Performance of Integrated FDG-PET/CT for Differentiating Benign and Malignant Lung Lesions -Results from a Large Prospective Clinical Trial
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- Pauls, S., Buck, A.K., Halter, G. et al. Mol Imaging Biol (2008) 10: 121. doi:10.1007/s11307-007-0129-9
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The purpose of the study was to evaluate prospectively whether integrated 2-deoxy-2-[18F]fluoro-d-glucose positron emission tomography/computed tomography (FDG-PET/CT) is more accurate for determination of malignancy in newly diagnosed pulmonary lesions compared to separate interpretation of CT and FDG-PET.
Two hundred and seventy-six patients with newly diagnosed lung lesions underwent FDG-PET/CT. Helical CT, FDG-PET, and FDG-PET/CT were interpreted separately to determine the performance of each imaging modality. Histopathology served as reference in all patients, and in further 60 patients, a benign lesion was verified at follow-up (mean follow-up of 1,040 days).
Histology revealed malignant lung tumors in 216 of 276 patients. With PET and PET/CT, a significantly lower number of lesions were classified as equivocal compared to CT alone (p < 0.001). Assuming that equivocal lesions are benign, performance of diagnostic tests was as follows: sensitivity, specificity, and accuracy for CT was 94, 75, and 90%, for PET 97, 83, and 94% (p = 0.021), and for PET/CT 96, 87, and 94% (p = 0.010). Assuming that equivocal lesions are malignant, sensitivity, specificity, and accuracy for CT was 99, 37, and 86%, for PET 99, 77, and 94% (p < 0.001), and for PET/CT 98, 68, and 92% (p = 0.002). PET and PET/CT showed the highest concordance (K = 0.912; confidence interval 0.866–0.958). In lesions less than or equal to 3 cm, there was a significant difference in the performance of PET alone and multidetector row CT as well as PET/CT and multidetector row CT (p = 0.007), irrespective if equivocal findings were judged as malignant or benign.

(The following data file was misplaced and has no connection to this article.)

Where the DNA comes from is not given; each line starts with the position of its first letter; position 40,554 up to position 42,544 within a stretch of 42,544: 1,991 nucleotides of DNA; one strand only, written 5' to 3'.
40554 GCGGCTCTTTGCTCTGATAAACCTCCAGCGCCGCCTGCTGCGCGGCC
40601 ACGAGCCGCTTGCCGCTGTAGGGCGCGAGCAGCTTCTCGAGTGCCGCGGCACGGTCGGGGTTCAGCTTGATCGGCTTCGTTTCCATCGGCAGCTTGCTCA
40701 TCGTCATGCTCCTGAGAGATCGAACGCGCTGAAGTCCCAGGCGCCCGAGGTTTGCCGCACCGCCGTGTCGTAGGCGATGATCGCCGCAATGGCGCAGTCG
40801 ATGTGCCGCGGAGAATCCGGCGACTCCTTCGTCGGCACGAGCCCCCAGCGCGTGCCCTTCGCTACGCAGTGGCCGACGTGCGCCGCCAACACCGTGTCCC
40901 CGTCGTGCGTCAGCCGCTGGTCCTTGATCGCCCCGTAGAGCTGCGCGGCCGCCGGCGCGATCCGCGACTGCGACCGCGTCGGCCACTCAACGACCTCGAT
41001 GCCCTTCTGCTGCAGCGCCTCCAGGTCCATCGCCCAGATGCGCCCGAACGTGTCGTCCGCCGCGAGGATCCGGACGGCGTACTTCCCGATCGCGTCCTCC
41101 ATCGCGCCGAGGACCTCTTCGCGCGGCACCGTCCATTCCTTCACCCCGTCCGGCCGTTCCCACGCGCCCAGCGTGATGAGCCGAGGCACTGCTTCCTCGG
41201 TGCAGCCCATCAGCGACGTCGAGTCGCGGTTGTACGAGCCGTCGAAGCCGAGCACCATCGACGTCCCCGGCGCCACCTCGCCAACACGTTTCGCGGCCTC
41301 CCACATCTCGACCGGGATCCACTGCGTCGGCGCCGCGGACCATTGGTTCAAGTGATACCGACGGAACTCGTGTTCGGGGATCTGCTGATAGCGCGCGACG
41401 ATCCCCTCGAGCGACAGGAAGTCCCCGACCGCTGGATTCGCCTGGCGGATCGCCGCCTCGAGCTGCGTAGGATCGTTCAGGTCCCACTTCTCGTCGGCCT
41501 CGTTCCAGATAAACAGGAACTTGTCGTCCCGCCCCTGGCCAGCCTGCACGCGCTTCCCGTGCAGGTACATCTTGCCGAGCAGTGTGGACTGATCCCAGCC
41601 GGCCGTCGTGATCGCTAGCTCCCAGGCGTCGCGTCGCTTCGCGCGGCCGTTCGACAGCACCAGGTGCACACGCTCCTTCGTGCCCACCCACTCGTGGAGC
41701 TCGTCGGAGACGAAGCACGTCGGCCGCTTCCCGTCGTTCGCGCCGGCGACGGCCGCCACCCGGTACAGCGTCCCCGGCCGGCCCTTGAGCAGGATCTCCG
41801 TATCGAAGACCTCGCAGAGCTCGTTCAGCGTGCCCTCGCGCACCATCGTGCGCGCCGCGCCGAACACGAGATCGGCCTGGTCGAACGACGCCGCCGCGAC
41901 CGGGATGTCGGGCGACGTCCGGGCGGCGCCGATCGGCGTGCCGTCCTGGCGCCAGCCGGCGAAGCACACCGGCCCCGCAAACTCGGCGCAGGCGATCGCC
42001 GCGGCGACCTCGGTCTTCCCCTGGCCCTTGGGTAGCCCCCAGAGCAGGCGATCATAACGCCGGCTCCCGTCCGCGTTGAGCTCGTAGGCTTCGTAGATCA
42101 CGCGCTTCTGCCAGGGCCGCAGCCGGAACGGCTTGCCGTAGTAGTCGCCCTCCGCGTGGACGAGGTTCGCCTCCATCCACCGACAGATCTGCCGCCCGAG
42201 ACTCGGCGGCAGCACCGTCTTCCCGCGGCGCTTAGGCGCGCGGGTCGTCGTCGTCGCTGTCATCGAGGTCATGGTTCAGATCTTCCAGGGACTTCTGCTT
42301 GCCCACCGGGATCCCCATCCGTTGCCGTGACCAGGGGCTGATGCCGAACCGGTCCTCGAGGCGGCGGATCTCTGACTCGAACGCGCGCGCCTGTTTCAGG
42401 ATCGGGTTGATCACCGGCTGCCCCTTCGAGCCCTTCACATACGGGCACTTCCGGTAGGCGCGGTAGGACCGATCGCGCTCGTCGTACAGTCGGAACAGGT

For differentiation of benign from malignant lung lesions, integrated FDG-PET/CT imaging was significantly more accurate than CT but not FDG-PET. The addition of metabolic imaging (FDG-PET) to morphological imaging (CT) leads to an increase in specificity and significantly reduced equivocal findings and is therefore recommended to further specify newly diagnosed lung lesions.